p.2 God, the universe and our world according to Michael Heisers ‘Unseen Realm’ view
Scripture ALONE or Scripture plus...
As we begin learning Scripture and its doctrines correctly we lay a truth foundation to build on. But what happens when one comes along and challenges what the foundation actually is and convinces you to remove yourself from it; the building eventually topples. And that is what I see Heiser doing to many whose ears have become attuned to his teaching.
He compares the Bible to other Mid-East cultures pagan (mythical) literature, looking at the text of the Bible through the lens of unbiblical works that were never accepted by the Church. He claims to bring out what the true view or meaning of the ancient Hebrews are (as if the Bible itself does not do this). That this will correct the beliefs of Christians of today whose doctrine is not aligned with the ‘ancients.’ But, it is actually his doctrine and hermeneutic principle of interpretation that is not correct.
Heiser claims the Hebrews copied the Ugarit, however renowned Archeologist, W.F. Albright wrote on the Ugarit stated,
“we now know that the Canaanites of about 1400 B. C. also employed Accadian cuneiform,
the Ugaritic cuneiform alphabet, and Egyptian hieroglyphics in order to write. We can hardly, therefore, be surprised to find archaeological discoveries confirming Israelite tradition almost always, as far as they go.
“Thus the Egyptian scribes invariably reproduce Egyptian phonetic habits and idioms, the Canaanite scribes always show that they are translating their ideas from Hebrew into Accadian, the Hittite and Hurrian scribes reflect Hittite and Hurrian linguistic practice.’
That is the opposite of what Heiser claims. He believes there is equivalence in the writings, not just in writing structure; but in revelation. He constantly slides the Ugarit into the Scripture.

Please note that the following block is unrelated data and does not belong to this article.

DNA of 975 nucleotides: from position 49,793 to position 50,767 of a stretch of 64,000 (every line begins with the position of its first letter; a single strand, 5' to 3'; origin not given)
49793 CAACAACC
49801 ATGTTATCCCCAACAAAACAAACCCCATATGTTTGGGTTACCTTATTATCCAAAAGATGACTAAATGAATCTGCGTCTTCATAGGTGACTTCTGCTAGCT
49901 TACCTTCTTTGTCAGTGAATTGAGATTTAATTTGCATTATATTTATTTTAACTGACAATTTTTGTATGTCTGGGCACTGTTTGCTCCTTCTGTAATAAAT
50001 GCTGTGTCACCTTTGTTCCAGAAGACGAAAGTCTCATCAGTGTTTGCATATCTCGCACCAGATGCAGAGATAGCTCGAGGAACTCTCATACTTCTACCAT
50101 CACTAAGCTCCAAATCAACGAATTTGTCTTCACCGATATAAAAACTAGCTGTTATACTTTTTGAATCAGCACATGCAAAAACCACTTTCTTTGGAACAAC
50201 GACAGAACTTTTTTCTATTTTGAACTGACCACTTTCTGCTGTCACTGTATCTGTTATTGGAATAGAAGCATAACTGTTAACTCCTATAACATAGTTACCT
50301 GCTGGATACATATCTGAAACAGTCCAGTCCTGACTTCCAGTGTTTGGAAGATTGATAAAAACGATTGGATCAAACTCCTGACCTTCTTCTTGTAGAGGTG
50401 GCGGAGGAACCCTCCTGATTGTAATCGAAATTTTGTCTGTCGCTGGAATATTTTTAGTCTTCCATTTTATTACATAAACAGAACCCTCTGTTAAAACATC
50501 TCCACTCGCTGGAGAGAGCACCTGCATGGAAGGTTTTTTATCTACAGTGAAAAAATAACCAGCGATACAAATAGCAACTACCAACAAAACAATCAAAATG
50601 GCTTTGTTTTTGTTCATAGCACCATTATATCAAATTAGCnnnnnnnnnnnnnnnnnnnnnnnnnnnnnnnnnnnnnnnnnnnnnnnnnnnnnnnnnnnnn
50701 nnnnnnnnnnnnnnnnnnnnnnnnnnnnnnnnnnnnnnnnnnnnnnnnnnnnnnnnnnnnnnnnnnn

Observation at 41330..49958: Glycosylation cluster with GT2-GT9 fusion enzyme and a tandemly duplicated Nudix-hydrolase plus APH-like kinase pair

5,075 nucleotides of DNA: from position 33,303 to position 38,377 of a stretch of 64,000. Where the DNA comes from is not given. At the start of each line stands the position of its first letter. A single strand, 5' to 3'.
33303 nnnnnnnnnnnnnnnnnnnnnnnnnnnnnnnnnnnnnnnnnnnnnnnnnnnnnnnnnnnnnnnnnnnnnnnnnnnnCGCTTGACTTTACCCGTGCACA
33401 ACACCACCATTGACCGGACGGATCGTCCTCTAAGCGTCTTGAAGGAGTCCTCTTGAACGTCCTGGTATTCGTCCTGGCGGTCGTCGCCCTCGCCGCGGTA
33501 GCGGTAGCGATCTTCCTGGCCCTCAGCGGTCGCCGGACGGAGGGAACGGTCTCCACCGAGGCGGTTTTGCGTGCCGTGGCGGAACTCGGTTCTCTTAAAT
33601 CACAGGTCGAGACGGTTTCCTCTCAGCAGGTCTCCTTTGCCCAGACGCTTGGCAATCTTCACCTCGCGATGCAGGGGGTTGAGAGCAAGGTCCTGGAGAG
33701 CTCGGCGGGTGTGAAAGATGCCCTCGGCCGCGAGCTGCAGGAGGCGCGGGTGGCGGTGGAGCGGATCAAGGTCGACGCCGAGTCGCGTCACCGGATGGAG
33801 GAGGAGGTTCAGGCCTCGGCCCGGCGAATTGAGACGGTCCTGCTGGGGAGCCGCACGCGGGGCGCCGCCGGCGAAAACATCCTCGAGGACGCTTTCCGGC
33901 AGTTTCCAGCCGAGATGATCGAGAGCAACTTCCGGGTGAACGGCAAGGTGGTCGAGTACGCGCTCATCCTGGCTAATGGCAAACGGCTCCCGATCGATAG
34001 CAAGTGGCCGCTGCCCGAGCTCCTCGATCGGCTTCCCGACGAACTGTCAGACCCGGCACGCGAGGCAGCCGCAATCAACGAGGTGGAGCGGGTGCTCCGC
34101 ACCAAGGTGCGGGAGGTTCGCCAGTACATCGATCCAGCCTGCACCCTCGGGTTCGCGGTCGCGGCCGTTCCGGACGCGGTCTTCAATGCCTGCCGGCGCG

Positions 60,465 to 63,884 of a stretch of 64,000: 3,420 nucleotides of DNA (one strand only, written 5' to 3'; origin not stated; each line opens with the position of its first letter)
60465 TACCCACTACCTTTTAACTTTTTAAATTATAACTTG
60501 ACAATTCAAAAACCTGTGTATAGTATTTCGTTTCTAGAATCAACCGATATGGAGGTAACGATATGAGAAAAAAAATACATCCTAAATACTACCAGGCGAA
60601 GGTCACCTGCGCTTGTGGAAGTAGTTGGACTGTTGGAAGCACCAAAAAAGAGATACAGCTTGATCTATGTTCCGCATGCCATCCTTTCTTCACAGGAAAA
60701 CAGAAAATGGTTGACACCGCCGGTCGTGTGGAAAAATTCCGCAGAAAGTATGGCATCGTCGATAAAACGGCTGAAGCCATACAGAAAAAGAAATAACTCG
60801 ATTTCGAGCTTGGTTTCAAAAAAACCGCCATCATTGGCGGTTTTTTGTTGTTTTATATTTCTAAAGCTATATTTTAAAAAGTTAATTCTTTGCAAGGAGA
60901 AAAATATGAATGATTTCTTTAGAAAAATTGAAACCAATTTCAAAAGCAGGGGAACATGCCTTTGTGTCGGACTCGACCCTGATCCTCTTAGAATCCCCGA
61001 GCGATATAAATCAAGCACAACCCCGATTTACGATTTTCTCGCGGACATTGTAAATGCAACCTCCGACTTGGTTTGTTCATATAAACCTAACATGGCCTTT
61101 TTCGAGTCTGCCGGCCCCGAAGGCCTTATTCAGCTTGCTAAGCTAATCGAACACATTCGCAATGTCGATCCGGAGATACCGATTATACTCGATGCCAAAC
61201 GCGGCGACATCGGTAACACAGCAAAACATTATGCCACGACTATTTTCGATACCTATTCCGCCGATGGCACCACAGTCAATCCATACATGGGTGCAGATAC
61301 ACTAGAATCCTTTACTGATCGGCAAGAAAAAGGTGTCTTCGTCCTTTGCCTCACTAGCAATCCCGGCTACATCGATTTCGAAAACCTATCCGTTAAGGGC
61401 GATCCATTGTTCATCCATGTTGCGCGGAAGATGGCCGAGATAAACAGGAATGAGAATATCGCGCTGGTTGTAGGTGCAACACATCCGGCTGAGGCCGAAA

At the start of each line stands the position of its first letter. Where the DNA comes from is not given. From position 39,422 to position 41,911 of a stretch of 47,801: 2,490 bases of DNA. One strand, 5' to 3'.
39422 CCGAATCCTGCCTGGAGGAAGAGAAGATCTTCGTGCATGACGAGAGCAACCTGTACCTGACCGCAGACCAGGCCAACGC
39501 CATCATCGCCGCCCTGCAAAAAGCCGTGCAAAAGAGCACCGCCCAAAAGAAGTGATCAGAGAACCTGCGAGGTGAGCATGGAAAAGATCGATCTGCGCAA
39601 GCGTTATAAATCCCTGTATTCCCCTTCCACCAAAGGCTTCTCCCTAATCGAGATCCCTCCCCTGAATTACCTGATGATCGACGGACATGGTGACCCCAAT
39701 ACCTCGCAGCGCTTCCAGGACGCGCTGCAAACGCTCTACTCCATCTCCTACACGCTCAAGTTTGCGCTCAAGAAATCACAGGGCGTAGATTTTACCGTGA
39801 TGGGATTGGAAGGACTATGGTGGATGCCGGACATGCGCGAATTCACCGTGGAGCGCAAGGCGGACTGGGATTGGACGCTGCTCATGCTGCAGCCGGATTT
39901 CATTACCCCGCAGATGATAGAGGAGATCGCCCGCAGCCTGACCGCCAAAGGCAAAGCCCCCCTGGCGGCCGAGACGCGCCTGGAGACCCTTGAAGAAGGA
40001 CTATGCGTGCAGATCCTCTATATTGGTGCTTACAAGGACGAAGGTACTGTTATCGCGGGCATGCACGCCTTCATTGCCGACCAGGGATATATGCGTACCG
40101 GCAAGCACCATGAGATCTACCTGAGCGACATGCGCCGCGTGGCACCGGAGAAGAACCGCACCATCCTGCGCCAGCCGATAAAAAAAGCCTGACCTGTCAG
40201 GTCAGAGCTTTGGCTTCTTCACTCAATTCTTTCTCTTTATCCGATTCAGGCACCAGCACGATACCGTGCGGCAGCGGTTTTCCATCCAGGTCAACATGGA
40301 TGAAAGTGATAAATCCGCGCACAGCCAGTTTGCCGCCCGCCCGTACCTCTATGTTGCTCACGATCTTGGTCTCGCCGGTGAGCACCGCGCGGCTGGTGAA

Our approach to God’s Word will either be from liberal or conservative hermeneutics (there can be extremes on either side).
Let me define these terms used today. A conservative view holds basically to a literal interpretation to the Word of God to determine its intentional the meaning of what the writers meant. That is our pursuit in understanding Scripture. The conservative view opposes using allegorical, symbolic, or hidden meanings, or other outside revelation[s] to reinterpret the literal reading of the Word as the primary revelation from God. Are there passages that are symbolic, allegorical, yes of course, but they will always have the intent of coinciding with the plain literal conclusion, elucidating it. And they will agree with the other doctrines contained in the Bible.
We are to believe all that is needed has been revealed to us in the Bible (2 Tim.3:16) and allow the Holy Spirit to teach us the Word to arrive at the correct conclusions. We study to show ourselves approved, rightly dividing the Word (2 Tim 2:15). Study what? The Bible and what pertains to its words, such as using a concordance or Bible dictionary.
A liberal does not necessarily hold to divine revelation and introduces other ways the Bible was written and to be interpreted, they have far less guidelines in how they arrive at their interpretation or conclusion. They will ignore the immediate context and the weight of supportive Scripture and adapt the Scripture to fit their own thinking, (not adapt their thinking to fit the Scripture in its plain primary consistent meaning.) That is what I see Heiser often.
Being subjective they try to look objective, and redefine Christian doctrine. We are not speaking of the person’s worldview but their approach to Scripture to form that view.
For an obvious example the Bible says there is only one true God, that all others are God. Mr. Heiser says God created many true gods before the creation of the heavens and the earth and that these gods fell individually and became false (as he states this happened throughout history (after the flood). That is not a conservative biblical approach; but liberal.
Using a liberal approach to the Bible there are numerous ways one may interpret God’s Word and arrive at different conclusions than those the scholars over the centuries have. A conservative approach, a biblical hermeneutic that seeks to find the one way that God intended us to understand His Word written through the chosen author. Heiser claims he seeks to do this, finding the Jewish way of thinking when it was written. But it’s impossible to do this when you go to outside myths and use liberal writers who do not understand or believe the Scripture as God given. Or by presenting the Ugarit writings as being equivalent to the Hebrew Bible and use them to interpret Scripture.